How to Show Mercy and Forgiveness to Your Children: Give What You Have Received

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Before adopting our son, I read The Connected Child.  I attended the weekend-long Empowered to Connect Conference.  In addition, I spent a year as a therapist, training to work with children who had been abused.


I knew the right things to do, yet, after becoming a mother, I found myself doing the right things with the wrong motives.


If I was to describe my parenting style for the first 6+ months, I would call myself the angry attachment parenting mama.


Instead of viewing “time-in” as a way to bring my son closer in the midst of his big emotions, I used it as a way to control him and the situation.


My actions lacked mercy.


What is Mercy?

In Lord, Only You Can Change Me, Kay Arthur presents a definition of mercy from An Expository Dictionary.  Here, mercy is defined as:

“An outward manifestation of pity; it assumes need on the part of him who receives it, and the resources adequate to meet the need on the part of him who shows it.”


Our children’s behaviors come from a place of sin and brokenness.  Our appropriate response as mothers should not be anger, but pity.


Give What You Have Received

I talk much of looking to Jesus for His glory and our joy, but, as mothers, we see this vertical relationship transform the horizontal relationships of those around us.  When we are made new by Jesus, receiving the ultimate gift of mercy, we are also equipped (and continually being equipped) to show mercy to our children.


In Matthew 18:21-35, Peter asks Jesus how often we should forgive others.  Jesus responds with a parable about a man who owed a king an inordinate amount of money.  After the king requested for payment to be made, the man found himself and his family being sold into slavery due to his inability to pay.  In desperation, he asked the king for patience. Matthew 18:27 says that the king had pity on the man. The king did not just extend the deadline for payment, but forgave the debt all together!


After being released, the man found someone who owed him a significantly smaller amount of money and physically assaulted this debtor while requesting payment.  Also unable to pay, the man sent his debtor to prison. News spread of what happened, finally reaching the ears of the king. The king told the man, “And should you not have had mercy on your fellow servant, as I had mercy on you?” (Matthew 18:33 ESV)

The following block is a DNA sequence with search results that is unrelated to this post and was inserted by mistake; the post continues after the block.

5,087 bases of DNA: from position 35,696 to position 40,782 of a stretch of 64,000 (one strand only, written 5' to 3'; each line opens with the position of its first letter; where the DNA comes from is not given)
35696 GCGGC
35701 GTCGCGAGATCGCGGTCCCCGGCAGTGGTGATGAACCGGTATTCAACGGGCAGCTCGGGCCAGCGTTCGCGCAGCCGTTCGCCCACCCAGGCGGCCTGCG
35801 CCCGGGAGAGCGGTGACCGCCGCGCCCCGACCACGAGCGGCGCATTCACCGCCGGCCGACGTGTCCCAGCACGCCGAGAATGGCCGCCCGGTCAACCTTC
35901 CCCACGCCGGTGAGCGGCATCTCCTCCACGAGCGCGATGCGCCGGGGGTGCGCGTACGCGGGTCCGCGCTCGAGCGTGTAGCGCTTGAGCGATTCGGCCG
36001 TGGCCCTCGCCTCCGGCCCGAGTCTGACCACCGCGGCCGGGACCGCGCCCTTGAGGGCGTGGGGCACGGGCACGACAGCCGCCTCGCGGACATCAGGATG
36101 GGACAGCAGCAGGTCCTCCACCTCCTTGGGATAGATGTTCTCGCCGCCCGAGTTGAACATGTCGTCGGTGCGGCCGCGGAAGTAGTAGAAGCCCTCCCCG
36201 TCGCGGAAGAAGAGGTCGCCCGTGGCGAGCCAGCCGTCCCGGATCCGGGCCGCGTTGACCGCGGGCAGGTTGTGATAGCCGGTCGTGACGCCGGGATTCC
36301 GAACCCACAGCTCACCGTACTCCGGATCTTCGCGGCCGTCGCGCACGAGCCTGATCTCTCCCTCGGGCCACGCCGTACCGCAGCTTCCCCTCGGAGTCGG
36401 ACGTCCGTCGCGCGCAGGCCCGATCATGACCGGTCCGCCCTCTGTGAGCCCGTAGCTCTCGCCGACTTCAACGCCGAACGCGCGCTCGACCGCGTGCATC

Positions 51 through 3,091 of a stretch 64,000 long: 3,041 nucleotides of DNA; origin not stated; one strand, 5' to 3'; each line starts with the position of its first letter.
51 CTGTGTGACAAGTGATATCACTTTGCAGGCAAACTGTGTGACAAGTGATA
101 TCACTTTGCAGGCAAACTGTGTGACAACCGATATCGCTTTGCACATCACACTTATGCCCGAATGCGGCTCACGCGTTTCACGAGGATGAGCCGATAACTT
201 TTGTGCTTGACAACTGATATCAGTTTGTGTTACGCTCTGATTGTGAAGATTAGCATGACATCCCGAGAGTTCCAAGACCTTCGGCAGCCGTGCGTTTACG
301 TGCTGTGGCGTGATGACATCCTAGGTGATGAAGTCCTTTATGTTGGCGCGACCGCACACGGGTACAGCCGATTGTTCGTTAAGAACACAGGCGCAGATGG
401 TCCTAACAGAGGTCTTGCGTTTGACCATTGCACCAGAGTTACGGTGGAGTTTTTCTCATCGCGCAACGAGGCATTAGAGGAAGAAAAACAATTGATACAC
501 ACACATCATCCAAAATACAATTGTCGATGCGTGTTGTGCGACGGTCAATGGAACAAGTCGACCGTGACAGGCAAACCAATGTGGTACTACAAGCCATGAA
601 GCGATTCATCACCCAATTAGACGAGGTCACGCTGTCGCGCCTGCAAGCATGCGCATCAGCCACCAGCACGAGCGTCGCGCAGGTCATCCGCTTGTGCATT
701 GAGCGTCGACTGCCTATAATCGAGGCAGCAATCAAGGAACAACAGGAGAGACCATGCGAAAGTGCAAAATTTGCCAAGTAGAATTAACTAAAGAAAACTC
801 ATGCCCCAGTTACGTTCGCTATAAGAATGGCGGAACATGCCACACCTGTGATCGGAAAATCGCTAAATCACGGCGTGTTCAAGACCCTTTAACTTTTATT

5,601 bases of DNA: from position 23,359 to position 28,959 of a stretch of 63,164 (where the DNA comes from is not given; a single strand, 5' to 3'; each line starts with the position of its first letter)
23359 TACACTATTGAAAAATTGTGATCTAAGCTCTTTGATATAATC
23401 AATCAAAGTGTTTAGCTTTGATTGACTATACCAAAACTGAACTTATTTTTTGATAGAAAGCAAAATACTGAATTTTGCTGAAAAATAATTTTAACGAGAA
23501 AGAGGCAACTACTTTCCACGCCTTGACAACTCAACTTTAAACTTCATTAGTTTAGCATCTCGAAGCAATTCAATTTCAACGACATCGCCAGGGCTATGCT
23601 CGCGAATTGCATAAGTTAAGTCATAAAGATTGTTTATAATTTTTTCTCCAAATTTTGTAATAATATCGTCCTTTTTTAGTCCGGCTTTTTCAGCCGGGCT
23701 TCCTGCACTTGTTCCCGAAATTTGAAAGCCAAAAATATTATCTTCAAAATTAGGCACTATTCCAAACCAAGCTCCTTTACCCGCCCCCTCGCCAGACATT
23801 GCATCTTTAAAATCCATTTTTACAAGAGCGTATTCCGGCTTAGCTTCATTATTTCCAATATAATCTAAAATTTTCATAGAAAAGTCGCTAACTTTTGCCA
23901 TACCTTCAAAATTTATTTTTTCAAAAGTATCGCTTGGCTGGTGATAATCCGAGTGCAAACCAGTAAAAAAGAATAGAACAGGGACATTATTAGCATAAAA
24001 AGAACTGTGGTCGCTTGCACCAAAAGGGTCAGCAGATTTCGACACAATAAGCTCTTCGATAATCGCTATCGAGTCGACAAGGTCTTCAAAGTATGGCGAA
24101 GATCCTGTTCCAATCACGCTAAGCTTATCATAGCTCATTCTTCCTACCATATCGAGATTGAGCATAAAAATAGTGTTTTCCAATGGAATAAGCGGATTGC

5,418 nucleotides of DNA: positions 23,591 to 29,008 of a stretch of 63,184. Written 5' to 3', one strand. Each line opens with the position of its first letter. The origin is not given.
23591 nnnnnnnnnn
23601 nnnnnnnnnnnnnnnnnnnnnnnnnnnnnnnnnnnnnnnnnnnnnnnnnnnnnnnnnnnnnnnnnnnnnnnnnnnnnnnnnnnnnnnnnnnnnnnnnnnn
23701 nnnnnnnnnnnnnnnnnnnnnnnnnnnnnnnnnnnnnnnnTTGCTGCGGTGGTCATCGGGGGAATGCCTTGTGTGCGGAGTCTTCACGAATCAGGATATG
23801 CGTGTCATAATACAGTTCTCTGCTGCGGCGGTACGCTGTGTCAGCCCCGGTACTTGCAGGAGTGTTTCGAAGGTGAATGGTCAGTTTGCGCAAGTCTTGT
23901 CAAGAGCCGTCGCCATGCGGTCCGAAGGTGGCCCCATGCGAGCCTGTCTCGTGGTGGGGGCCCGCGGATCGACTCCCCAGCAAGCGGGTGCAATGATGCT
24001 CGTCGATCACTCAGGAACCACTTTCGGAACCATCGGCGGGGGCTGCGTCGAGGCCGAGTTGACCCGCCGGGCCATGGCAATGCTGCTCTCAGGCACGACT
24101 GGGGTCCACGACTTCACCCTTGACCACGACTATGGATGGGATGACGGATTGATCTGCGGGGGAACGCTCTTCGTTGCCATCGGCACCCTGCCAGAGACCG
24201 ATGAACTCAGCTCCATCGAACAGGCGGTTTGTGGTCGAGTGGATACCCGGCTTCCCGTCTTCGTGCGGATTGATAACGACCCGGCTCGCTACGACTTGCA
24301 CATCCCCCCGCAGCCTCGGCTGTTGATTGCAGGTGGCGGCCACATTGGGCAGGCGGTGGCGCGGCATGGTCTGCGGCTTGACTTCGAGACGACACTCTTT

As God has forgiven you, so you should compassionately forgive your children.  No matter the offense. Are you struggling with showing mercy to your child?  Remember the ultimate standard of mercy in our King and the ways He has extended it to you.  Recognize the enormous, impossible-to-pay debt for which you were mercifully forgiven and display it to your child.


What a beautiful opportunity we have to demonstrate the Gospel to our children!  My son may only be two, but I pray I use these moments of training and correction wisely and for God’s glory.


May I no longer be the angry attachment parenting mama, but a mother who looks to Christ in all things, acting as His ambassador (2 Corinthians 5:20) in my home and in the world.

I was the angry attachment parenting mother, doing the right things with the wrong attitude. I needed to look to Jesus as the ultimate example of pity and mercy. #mercy #forgiveness #parenting #motherhood #raptmotherhood #devotional #Christianmotherhood

5 thoughts on “How to Show Mercy and Forgiveness to Your Children: Give What You Have Received”

  1. Such an important lesson to learn! One I wrestle with daily… and my boys are 12 and 9. The Spirit’s work in me is evident, but my flesh still wins on occasion. Thanks for this encouraging reminder to keep fighting the right fight!

  2. Gotta tell you, friend, this has changed my parenting this week. I’ve been concentrating on how I can show mercy to my kids as Christ has shown me mercy, and that has made a difference in how I respond to their whining or misbehavior. Thank you for this simple yet life-changing perspective!

  3. How great to stop and think about these parables in regards to our children! So often I feel like they apply to “others” or people outside of the home. I’ve been struggling this week to as my “easy” child has just been starting to show some attitude. Thanks for the reminder.

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